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Tyler Anderson’s rough 2017 shouldn’t diminish Rockies’ expectations

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Fans should remain as optimistic as ever about Anderson

Welcome to the 2017 edition of Ranking the Rockies, where we take a look back at the in-season contributions of every player to don the purple this past season. The goal wasn’t and isn’t to quibble with order. Instead, it’s to get a snapshot of a player along with a look forward. For that reason, we simply sorted by Baseball-Reference’s Wins Above Replacement (rWAR) and will start at the bottom and end up at the top.

No. 13: Tyler Anderson (1.3 rWAR)

Fans’ expectations were high for Tyler Anderson heading into 2017. In the previous year, he produced one of the very best rookie seasons by a pitcher in team history. Anderson had a 3.54 ERA, which would be a good mark playing for any team, but was even better because of the harsh pitching environment that is Coors Field. His adjusted ERA+ was 137, much better than what fellow rookie Jon Gray posted, and his 3.54 FIP suggested that his season wasn’t a product of good luck alone.

Anderson did it all with low-octane stuff. The lefty’s four-seam fastball averaged just 92 mph. But his excellent command limited walks, and his changeup generated enough whiffs to elevate his strikeout rate to almost eight per nine innings. Add in his surprising bulldog mentality from the mound, and there were a lot of reasons to expect the Anderson to be key to the Rockies’ 2017 success.

It didn’t turn out that way. Anderson got off to a terrible start, turning in a 7.71 ERA across six starts in April. He still limiting walks and striking batters out because his changeup was still working, but batters mashed against his four-seamer and cutter. The opposition slugged .600 against the former pitch and 1.037 against the latter. To make matters worse, Anderson relied far more heavily on his four-seam fastball than he did in any given month in 2016. He threw it 52% of the time in April, whereas his four-month high in 2016 was 46%, which he posted in September.

There could be a rhyme and reason for this sudden hittability. In early May, Anderson had a start pushed back due to inflammation in his left knee. He started wearing a knee brace after that. Still, he improved quite a bit in May. The hard contact against his four-seam and cutter normalized, and he lowered his ERA to 5.85 in five starts. But Anderson’s knee kept bothering him, and he ended went on the disabled list in early June.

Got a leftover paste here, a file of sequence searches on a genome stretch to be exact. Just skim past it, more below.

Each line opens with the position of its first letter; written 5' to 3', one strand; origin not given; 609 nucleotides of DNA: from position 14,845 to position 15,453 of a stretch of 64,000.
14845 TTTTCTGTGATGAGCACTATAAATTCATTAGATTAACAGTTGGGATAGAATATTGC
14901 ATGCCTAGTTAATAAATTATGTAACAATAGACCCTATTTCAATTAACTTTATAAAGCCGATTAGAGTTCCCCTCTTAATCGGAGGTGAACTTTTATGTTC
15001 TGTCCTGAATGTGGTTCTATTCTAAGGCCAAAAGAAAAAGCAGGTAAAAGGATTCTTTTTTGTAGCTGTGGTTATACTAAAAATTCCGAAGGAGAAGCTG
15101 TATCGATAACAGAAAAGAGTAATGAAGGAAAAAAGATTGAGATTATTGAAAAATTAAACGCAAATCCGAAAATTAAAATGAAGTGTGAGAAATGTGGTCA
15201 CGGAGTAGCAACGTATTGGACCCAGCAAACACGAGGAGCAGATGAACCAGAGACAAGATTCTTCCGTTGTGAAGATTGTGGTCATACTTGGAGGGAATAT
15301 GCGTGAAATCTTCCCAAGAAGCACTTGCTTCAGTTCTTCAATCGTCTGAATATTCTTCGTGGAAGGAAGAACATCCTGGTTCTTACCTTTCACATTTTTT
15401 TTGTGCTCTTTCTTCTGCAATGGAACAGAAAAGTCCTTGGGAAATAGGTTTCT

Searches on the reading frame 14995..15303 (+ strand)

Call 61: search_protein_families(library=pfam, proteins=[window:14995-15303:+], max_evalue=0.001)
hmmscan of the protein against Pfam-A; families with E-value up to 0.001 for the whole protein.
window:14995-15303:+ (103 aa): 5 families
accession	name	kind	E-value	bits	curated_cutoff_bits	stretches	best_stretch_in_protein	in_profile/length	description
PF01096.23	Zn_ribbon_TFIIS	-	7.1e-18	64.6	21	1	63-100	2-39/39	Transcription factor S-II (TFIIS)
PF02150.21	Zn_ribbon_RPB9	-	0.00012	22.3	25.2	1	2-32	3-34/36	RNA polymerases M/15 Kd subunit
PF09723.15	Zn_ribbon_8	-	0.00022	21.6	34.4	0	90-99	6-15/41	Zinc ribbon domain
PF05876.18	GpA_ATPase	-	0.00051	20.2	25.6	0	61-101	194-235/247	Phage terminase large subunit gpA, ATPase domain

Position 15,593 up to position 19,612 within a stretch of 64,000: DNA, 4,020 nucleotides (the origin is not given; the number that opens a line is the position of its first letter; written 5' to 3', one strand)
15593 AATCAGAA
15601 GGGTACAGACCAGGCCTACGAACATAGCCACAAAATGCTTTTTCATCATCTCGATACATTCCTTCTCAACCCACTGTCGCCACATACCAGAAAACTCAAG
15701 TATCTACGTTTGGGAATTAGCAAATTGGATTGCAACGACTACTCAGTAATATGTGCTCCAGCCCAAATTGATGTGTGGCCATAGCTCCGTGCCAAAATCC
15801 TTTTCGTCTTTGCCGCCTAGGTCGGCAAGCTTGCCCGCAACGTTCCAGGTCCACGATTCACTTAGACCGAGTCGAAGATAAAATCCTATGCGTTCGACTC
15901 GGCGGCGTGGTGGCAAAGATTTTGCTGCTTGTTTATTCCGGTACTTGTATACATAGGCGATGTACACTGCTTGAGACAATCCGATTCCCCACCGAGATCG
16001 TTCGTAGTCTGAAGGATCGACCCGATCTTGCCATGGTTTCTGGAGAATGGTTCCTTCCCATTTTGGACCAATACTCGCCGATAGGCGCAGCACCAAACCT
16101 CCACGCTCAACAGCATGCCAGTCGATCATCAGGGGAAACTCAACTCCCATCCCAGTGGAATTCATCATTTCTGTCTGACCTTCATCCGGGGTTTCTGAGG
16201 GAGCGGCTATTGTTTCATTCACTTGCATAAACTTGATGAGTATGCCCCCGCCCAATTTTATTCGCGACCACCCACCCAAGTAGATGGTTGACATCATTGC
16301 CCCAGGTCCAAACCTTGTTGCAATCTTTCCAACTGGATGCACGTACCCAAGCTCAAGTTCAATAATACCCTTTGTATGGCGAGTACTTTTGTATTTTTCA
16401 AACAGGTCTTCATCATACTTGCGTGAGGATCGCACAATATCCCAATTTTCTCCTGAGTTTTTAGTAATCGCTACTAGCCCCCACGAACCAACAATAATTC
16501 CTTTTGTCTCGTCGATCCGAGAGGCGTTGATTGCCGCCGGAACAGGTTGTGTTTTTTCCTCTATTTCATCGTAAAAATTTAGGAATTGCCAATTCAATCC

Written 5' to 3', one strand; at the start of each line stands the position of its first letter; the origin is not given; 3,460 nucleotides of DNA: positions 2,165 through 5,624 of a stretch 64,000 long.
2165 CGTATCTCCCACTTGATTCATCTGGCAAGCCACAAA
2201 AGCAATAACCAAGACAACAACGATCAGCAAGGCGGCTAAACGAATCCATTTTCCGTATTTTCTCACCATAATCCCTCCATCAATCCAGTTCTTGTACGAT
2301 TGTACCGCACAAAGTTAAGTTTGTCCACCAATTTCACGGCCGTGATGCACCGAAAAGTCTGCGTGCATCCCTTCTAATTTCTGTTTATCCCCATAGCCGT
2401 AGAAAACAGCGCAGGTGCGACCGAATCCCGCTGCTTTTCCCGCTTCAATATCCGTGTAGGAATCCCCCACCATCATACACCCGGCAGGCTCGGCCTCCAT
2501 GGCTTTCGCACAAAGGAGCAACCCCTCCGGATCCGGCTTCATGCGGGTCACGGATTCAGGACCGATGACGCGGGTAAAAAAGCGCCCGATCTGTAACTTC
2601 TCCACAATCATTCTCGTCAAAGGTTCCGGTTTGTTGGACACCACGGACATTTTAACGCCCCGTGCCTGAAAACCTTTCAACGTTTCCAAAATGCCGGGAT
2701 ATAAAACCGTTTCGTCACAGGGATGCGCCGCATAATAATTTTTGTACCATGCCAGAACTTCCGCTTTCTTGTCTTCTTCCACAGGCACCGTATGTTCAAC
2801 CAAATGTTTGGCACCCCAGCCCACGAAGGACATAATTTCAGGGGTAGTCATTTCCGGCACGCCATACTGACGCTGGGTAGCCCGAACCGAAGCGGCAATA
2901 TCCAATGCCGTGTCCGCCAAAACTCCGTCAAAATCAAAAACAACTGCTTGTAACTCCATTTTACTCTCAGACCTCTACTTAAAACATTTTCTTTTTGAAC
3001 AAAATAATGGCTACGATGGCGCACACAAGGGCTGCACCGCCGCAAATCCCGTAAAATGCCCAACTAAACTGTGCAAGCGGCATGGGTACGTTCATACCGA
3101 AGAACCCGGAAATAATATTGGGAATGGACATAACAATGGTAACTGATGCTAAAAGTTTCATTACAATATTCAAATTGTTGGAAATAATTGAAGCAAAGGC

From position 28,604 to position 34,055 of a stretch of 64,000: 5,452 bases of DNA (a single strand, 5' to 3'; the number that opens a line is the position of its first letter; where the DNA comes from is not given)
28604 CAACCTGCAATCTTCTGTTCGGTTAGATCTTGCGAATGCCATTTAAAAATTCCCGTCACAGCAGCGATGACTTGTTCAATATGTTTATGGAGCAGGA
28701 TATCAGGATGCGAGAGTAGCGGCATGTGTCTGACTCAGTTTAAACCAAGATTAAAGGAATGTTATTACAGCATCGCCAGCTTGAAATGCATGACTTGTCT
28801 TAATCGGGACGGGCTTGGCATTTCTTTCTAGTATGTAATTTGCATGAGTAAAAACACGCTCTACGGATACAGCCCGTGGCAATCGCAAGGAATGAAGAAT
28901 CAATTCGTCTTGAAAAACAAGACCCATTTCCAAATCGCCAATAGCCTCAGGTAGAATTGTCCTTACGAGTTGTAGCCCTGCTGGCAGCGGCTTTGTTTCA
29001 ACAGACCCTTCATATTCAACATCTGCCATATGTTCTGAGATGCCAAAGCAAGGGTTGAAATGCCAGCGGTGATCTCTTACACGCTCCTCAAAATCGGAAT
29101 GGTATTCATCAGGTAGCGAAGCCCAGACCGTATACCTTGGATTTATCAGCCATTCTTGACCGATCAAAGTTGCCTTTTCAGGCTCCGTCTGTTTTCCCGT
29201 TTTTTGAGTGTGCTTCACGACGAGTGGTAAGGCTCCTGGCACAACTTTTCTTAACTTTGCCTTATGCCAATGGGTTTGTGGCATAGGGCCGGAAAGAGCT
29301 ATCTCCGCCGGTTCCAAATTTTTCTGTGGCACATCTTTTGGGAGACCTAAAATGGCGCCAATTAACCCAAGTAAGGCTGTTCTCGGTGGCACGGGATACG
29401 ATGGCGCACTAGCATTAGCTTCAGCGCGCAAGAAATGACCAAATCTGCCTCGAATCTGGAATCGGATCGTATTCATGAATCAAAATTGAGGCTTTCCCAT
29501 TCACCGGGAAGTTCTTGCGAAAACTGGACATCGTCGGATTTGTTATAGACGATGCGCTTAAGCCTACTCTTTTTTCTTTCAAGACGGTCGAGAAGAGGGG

Anderson returned and made two appearances in late June, one a start and one in relief, but it was quickly apparent that his knee wasn’t healthy. The Rockies put him back on the DL, and this time he underwent arthroscopic knee surgery. That kept him on the shelf until September.

Four September appearances made everyone forget about the unmet expectations. He was lights out. Anderson posted a 1.19 ERA in 2223 innings, and, more notably, he walked just three batters in those innings while striking out 18. While he was the beneficiary of batted ball luck as well, it was an excellent end to a tumultuous season.

2018 Outlook

Anderson’s 2017 was a season in three acts that, taken together, look like he took a big step backwards. But don’t be fooled. At every point of Anderson’s season—from his awful April to his mediocre May to his spectacular September—he maintained excellence in the two areas most predictive of future success: walks and strikeouts. Even when he was getting hit hard, Anderson didn’t hand out a lot of free passes, and he was still able to get a strikeout with effective changeup use. The outlier among his peripherals is one that should work to his advantage in 2018: 19.5% of the fly balls hit against Anderson ended up as home runs. While there may need to be a juiced ball adjustment at some point, that mark was still seven percentage points higher than it was in 2016.

The high expectations Anderson had heading into 2017 were there for a good reason, and there are a lot of good reasons that they should be there again in 2018.